We know from the record of the early Christian martyrs that many of them could have spared their own lives by simply complying with a State demand to burn a grain of incense before the pagan gods, yet they would not countenance such a thing and suffered terrible deaths as a result.

    Some early Christians, however, through fear, did succumb and were duly excommunicated for their treachery. There is evidence that some of these eventually returned to the faith having repented and carried out very strict penances.

    So it seems from the earliest persecutions that compromise with religious error, even superficially, was condemned as a betrayal of Our Lord and the Truth.

    Did not Our Lord Himself say: “All who confess me before men, I will confess before my Father in heaven. Those who deny me before men, I will deny before my Father in heaven.”?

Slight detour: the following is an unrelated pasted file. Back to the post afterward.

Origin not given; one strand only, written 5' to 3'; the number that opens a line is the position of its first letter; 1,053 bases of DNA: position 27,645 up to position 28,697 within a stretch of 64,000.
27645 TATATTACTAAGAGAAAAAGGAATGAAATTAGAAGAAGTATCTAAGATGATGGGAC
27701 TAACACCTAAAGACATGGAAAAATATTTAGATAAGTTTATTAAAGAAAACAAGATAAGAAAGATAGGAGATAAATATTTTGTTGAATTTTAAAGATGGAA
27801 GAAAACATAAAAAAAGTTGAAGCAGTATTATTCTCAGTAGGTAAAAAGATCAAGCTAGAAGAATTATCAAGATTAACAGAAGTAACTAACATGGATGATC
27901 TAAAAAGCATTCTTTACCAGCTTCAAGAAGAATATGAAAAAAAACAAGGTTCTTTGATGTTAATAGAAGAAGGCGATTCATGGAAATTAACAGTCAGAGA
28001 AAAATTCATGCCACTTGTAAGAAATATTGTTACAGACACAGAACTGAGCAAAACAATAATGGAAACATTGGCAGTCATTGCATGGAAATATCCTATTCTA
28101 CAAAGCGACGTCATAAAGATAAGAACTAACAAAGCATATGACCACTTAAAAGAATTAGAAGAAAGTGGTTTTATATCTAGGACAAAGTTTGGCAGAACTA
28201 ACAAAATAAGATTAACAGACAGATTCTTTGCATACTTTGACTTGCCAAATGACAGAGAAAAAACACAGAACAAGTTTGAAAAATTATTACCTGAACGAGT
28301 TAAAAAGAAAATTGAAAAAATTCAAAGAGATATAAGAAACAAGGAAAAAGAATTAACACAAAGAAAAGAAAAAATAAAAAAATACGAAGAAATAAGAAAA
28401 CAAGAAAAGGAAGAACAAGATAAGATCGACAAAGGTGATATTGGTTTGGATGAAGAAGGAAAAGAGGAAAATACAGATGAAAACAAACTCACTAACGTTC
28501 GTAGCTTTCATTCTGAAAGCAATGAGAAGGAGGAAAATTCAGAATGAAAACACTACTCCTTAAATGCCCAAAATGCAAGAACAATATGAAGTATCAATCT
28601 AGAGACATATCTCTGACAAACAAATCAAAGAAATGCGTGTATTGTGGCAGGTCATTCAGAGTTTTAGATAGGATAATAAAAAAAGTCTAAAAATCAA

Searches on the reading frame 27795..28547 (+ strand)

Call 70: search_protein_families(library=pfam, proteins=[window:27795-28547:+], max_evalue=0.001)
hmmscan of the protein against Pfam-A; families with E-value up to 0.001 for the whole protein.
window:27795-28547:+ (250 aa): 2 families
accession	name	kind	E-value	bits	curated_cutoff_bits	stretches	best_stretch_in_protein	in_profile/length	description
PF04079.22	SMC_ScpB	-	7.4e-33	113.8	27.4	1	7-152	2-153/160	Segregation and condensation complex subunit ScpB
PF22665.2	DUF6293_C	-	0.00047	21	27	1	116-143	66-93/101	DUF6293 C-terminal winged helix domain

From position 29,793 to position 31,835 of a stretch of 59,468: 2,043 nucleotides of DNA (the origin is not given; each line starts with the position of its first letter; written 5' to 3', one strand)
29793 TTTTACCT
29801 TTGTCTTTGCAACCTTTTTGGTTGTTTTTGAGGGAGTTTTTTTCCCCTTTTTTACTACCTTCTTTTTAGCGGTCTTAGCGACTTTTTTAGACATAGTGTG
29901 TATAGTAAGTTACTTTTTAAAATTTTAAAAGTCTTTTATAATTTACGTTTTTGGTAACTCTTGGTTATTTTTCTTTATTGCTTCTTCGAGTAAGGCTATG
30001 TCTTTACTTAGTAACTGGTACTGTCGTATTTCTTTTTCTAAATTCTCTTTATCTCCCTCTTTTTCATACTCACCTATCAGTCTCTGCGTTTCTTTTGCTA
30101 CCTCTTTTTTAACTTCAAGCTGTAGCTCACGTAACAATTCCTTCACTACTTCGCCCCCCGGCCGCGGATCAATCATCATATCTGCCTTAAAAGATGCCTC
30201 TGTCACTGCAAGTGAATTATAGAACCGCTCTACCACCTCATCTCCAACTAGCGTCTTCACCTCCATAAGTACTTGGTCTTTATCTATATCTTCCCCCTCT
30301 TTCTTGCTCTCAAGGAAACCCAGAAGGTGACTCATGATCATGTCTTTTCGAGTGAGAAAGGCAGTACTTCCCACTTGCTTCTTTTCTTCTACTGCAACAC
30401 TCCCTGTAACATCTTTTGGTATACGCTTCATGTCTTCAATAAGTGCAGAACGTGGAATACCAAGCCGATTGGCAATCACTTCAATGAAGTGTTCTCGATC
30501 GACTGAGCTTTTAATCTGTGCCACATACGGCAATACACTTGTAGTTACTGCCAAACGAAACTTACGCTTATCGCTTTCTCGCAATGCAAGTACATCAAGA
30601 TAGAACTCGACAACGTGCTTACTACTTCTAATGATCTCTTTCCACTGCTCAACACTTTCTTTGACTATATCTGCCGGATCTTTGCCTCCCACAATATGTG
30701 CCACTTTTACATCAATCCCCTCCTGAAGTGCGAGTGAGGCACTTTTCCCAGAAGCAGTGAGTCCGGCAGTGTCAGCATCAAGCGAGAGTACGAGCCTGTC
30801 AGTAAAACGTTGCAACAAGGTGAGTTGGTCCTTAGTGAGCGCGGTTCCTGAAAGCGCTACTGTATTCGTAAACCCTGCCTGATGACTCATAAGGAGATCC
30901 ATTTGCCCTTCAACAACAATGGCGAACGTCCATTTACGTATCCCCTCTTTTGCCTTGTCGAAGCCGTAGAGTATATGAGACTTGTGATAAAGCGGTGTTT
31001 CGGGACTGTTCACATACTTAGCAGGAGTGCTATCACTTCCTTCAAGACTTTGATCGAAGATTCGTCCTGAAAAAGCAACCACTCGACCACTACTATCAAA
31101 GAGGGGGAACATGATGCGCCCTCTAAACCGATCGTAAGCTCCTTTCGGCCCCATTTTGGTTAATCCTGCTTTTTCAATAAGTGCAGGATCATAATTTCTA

At a time when many English Catholics bore with heroism the penalties for not conforming to the new religion, including martyrdom, are we to accept that Shakespeare chose the better path by appearing publicly as a conformist Protestant while harbouring Catholicism in his heart? Would such a compromise be acceptable to God? If so, what does it say of those brave souls who refused to conform and suffered for it? What does it say about St. Thomas More, St. John Fisher and the martyrs of Tyburn, for example? Did they sacrifice their lives for the Faith unnecessarily?

    Let me put it another way: What would we say today to someone who claimed to be a Traditional Catholic at heart but who nevertheless, for the sake of avoiding persecution and isolation, went along publicly with the post-conciliar revolution with all its liturgical and sacramental abuses? Would we praise such a person as a Catholic worthy of respect and emulation? Wouldn’t we rather condemn such cowardice in the face of adversity?

    I’m very surprised that those who stand in Shakespeare’s corner today have not weighed this central issue.